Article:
The dispute over kosher phones engulfs the ultra-Orthodox neighborhood of Tel Aviv

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Yet in Bnei Brak, an ultra-Orthodox suburb just a few miles east of Tel Aviv’s skyscrapers, a vicious fight is being waged over whether smartphones are compatible with traditional Jewish law, and who should have the power to decide on internet access.

Israel’s Haredim are restricted from using smartphones by an opaque committee, but many are nonetheless using the internet. In Bnei Brak, close to Tel Aviv, an ultra-Orthodox Jewish guy is seen using his phone. Quique Kierszenbaum and Bethan McKernan in Bnei Brak Israel has acquired the moniker “start-up nation” thanks to its thriving scientific and technology sector, which is supported by graduates of top army intelligence units.

Highlights

  • The rise of the smartphone, however, is making it harder for the community to get by without using the internet. In Israel, as in many high income countries, municipal service provision, filing taxes and accessing bank accounts has mostly moved online. The Haredim’s solution so far has been to continue with “dumb” phones, or to allow smartphones that come with content blocking filters preinstalled: the only apps on a typical kosher smartphone’s home screen are a clock, calculator, and navigation software.

  • Israel’s ultra-Orthodox, or Haredim, population, has grown to make up 12% of the country; according to one study, they will make up one in four Israelis by 2050. Much of the community still shuns television and other mass media, which is viewed as a threat to their way of life. The first wave of mobile phones was dealt with by creating kosher handsets, which could only make and receive calls from other blessed numbers, identifiable by the prefix 05331, and did not have cameras or internet capability.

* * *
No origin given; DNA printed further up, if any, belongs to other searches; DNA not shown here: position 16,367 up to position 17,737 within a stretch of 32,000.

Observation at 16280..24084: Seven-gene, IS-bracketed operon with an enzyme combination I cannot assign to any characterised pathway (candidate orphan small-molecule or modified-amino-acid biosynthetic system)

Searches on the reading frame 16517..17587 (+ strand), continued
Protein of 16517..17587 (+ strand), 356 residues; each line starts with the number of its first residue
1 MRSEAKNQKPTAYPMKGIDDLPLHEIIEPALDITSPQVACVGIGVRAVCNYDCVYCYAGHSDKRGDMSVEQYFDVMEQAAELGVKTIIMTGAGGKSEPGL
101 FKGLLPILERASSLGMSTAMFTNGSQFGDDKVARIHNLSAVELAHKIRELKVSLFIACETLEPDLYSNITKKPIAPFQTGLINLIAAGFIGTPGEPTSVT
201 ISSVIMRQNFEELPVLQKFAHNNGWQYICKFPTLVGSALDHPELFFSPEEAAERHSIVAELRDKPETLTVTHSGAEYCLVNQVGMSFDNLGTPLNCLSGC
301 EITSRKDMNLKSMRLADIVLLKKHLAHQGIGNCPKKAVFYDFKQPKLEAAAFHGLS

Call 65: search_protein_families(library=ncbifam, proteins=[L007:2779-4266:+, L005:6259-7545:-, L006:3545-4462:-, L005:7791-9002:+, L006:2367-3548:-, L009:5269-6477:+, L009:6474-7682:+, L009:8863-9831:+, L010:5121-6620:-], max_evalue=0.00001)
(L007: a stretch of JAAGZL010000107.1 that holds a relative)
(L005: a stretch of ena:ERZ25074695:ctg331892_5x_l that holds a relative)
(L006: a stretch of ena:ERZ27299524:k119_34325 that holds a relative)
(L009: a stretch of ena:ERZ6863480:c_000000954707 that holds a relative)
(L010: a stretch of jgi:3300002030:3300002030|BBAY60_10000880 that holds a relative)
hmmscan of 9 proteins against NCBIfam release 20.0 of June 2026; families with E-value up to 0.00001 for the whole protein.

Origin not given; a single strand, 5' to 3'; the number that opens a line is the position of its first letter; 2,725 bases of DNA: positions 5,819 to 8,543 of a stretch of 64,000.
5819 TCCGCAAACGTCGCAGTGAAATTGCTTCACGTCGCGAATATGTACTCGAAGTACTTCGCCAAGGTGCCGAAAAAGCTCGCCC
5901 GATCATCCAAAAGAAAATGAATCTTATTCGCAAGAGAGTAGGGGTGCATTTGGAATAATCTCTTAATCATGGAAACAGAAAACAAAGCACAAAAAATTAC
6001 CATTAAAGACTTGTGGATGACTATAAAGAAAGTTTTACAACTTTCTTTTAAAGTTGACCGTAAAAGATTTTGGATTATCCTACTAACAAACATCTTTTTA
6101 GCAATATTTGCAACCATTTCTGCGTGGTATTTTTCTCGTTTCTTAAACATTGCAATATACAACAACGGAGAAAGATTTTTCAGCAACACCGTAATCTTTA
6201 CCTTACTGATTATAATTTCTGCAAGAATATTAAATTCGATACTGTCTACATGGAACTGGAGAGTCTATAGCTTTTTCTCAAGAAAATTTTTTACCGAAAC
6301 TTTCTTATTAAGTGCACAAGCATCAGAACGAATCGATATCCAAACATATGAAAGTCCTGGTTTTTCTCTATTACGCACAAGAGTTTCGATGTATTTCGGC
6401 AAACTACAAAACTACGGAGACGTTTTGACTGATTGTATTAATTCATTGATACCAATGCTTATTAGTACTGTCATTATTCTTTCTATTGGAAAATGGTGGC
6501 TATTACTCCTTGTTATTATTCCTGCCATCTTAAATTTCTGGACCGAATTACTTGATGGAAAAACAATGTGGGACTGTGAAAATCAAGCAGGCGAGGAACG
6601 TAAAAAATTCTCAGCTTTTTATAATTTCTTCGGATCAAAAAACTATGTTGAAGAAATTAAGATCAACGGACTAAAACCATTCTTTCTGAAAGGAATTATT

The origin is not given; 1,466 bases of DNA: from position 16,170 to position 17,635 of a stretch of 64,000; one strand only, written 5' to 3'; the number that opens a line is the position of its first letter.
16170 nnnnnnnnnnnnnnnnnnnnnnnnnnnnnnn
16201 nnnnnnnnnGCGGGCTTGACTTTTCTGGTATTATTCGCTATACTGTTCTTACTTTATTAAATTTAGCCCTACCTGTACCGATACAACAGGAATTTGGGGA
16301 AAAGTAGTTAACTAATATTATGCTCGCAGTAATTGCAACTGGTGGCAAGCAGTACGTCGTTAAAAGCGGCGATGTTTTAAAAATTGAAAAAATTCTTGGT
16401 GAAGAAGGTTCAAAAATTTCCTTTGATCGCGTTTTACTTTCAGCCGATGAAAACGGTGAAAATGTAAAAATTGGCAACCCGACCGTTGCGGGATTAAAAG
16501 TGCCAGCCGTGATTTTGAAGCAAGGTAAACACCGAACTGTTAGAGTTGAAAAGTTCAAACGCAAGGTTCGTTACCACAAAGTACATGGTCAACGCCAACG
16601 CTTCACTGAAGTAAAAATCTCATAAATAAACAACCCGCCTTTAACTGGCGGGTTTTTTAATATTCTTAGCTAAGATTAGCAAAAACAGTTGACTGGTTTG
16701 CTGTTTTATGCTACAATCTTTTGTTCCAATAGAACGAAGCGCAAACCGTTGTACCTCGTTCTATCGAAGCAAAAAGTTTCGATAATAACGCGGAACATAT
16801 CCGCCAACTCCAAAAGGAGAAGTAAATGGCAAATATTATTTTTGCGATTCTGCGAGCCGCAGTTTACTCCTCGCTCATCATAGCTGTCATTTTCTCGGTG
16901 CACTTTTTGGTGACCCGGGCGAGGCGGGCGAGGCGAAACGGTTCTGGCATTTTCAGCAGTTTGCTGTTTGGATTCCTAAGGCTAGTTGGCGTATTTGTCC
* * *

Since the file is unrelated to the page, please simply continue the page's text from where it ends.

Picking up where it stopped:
For Uriel Diament, who runs a small phone shop on the main shopping street in Bnei Brak, change can’t come quickly enough. His kosher certificate was suspended earlier this year after he spoke out against the monopoly; his business and staff have been attacked several times, and the windows and door broken by crowds of angry young men he says were whipped into a frenzy by their rabbis.

Only one body – the Rabbinical Committee for Communications – has the power to issue kosher certificates for Israel’s estimated 500,000 kosher mobile phones. It is an opaque and influential operation which can screen numbers, content and the flow of information as it pleases. “The rabbis used to say: ‘Stay away from Allenby Street in the middle of Tel Aviv, it’s sinful.’ But now anyone can go to Allenby Street on their phone. The idea originally was to keep the community safe from impure culture,” said Israel Cohen, a prominent Haredi political commentator.

“The strategy is to go shop to shop and intimidate the sellers. The [demonstrators] are lied to, they tell them I’m selling iPhones with internet access to 13-year-olds, but that’s not true. It’s not about serving God; they’re a mafia,” the 39-year-old said. During the Guardian’s visit to Diament’s shop, a middle-aged man entered and shouted at the staff, calling them “collaborators who are disobedient to the rabbis

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